Texas father of the death-row inmate son who is scheduled family killings asks for mercy

Mar. 12, 2018: Kent Whitaker speaks with journalists after the set up of the chairman of the Texas Board of Pardons and Paroles to spare the life of his son, Thomas Whitaker.


The father of a Texas man to die for the plans of a fatal domestic violence attack in 2003, allegedly asked the state last week to spare his son’s death.

Kent Whitaker survived the attack set up by Thomas Whitaker, who left his wife Tricia and his other son Keith is dead. He had a bullet wound near his heart, according to Reuters.

“I’m going to be thrown into a deeper grief in the hands of the state of Texas, in the name of justice,” Whitaker said in an interview with David Gutierrez, the chairman of the Texas Board of Pardons and Paroles in Austin, according the Austin American-Statesman.

Whitaker, family, and the family of his wife did not want Texas to execute the man, Reuters reported, quoting the petition for clemency. However, the government has never spared of a death row inmate on the basis of the request of the family only. The panel’s final decision will come Tuesday, two days before the scheduled execution.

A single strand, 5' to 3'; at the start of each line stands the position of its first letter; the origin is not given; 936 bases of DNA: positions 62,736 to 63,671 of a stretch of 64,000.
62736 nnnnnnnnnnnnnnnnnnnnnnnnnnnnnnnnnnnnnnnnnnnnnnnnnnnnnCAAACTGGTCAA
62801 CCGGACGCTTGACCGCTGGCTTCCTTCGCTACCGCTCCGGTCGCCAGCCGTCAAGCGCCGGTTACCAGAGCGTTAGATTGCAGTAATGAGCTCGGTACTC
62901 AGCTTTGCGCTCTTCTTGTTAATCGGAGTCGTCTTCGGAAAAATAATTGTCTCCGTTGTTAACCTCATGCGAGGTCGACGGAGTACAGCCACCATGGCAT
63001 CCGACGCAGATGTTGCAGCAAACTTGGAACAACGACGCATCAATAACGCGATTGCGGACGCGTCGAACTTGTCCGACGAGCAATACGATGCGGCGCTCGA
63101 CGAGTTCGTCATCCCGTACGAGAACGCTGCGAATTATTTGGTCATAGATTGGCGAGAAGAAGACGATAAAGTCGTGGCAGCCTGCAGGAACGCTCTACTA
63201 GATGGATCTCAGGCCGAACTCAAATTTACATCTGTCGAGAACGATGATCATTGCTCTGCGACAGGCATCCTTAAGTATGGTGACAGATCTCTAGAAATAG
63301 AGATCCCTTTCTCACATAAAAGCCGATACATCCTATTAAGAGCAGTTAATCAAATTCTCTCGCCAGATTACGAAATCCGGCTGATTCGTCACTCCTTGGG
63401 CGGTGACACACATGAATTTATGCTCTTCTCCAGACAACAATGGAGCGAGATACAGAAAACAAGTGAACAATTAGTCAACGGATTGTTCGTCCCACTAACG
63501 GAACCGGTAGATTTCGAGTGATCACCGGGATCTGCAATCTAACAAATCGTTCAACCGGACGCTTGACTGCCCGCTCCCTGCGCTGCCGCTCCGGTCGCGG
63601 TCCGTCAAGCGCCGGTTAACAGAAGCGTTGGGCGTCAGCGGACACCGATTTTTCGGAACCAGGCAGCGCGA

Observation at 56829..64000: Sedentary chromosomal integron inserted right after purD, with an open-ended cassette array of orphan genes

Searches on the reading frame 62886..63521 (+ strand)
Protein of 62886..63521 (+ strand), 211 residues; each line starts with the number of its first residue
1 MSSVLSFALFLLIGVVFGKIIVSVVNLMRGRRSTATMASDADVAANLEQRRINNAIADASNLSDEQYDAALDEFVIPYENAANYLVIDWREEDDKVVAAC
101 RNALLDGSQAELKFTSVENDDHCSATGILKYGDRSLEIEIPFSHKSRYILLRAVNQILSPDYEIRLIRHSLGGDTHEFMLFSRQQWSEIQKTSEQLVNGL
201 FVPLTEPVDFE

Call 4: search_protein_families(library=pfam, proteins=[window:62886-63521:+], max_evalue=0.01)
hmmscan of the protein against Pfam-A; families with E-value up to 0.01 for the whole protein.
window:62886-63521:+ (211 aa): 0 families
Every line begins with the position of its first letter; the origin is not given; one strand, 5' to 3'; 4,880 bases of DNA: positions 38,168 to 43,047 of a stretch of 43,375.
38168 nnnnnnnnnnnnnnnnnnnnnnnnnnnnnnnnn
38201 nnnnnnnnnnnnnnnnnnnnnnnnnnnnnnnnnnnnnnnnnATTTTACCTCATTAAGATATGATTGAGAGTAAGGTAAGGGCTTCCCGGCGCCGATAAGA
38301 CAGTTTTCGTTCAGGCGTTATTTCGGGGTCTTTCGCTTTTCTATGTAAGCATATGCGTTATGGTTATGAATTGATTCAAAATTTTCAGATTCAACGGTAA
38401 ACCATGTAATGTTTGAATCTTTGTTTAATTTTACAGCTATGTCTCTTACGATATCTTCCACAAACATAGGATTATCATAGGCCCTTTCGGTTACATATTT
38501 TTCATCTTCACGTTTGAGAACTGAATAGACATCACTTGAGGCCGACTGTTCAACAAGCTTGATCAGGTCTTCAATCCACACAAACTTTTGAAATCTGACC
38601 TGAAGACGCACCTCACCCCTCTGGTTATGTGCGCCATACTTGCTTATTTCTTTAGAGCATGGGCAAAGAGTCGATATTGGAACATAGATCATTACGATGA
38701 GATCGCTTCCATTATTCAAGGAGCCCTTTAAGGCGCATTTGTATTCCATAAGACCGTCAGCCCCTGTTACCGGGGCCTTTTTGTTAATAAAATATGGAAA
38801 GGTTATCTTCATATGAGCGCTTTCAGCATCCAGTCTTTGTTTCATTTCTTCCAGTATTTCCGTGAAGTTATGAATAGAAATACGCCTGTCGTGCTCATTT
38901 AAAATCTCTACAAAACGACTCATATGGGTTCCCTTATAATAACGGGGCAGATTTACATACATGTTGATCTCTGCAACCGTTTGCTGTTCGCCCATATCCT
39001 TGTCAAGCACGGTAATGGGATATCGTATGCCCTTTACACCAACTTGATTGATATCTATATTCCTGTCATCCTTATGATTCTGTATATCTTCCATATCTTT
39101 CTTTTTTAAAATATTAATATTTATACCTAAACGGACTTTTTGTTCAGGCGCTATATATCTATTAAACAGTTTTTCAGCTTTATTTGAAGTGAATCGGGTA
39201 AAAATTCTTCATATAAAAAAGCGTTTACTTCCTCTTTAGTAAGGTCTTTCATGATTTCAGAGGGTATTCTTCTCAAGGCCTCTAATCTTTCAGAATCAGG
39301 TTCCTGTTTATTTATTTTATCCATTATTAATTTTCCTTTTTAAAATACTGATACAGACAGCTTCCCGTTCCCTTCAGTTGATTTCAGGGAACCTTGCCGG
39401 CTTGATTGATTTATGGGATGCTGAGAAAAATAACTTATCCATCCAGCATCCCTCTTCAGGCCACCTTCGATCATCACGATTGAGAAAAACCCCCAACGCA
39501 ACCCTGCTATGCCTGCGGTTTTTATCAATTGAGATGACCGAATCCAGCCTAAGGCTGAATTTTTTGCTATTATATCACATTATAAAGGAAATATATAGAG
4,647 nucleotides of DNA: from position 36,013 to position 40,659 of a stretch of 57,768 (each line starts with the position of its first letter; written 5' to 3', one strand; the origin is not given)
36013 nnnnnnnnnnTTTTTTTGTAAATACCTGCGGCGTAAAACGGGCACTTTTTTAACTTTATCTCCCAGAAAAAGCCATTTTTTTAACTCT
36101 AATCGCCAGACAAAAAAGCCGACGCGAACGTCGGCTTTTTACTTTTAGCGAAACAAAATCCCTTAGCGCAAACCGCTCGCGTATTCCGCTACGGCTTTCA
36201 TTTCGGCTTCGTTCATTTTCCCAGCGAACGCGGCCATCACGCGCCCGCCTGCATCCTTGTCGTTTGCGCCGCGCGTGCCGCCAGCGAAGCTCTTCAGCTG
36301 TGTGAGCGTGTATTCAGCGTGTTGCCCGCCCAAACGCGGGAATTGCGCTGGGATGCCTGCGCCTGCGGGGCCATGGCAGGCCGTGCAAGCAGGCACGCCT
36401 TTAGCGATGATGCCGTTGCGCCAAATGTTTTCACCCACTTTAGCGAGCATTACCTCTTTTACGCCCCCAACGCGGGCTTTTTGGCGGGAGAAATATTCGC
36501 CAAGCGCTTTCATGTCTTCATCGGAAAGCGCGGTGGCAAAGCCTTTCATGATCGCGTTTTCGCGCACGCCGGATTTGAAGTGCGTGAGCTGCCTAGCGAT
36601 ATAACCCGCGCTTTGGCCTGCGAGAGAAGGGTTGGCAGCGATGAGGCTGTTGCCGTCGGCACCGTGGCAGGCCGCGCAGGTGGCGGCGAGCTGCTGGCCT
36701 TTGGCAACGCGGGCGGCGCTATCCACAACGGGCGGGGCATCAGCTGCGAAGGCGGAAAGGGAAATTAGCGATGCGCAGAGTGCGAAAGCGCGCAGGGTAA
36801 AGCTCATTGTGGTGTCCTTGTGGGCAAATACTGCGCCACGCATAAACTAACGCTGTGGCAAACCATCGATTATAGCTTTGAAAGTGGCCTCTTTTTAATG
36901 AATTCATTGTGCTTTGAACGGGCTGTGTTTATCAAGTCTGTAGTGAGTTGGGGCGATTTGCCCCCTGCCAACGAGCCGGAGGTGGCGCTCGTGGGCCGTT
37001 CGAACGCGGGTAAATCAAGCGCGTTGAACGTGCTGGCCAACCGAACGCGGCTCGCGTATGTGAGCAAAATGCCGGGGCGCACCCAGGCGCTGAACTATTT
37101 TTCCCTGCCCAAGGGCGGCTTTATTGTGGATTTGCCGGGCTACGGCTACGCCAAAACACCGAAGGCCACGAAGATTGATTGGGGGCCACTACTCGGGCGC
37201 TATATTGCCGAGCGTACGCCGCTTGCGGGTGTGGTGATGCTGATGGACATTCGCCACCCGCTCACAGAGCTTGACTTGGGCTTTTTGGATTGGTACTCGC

Reuters, citing court documents, reported that money may have been the motivating factor for Thomas Whitaker to arrange the murders. Chris Brashear, Whitaker’s roommate, shot the father, mother and brother after the family returned home from dinner.

Thomas Whitaker appears in a booking photo from the Texas Department of Criminal Justice in Huntsville, Texas.

(Texas Department of Criminal Justice/handout via Reuters)

Court documents reportedly said Brashear shot Whitaker in the biceps, so it appears to be a random attack.

Two other men involved in the murders helped prosecutors pin the crime on Whitaker as the mastermind behind the attack and were given lesser sentences. Brashear received a life sentence. The prosecutors believe Whitaker is a sociopath and a master manipulator, according to Reuters.

Kent Whitaker, the petition states that a commutation would save extra grid and a model prisoner has earned his son’s mercy, according to the Statesman.

“We are not asking them to forgive him or to let him go, but we want them to let him live,” Whitaker said.

Ryan Gaydos is an editor for Fox News. Follow him on Twitter @RyanGaydos.

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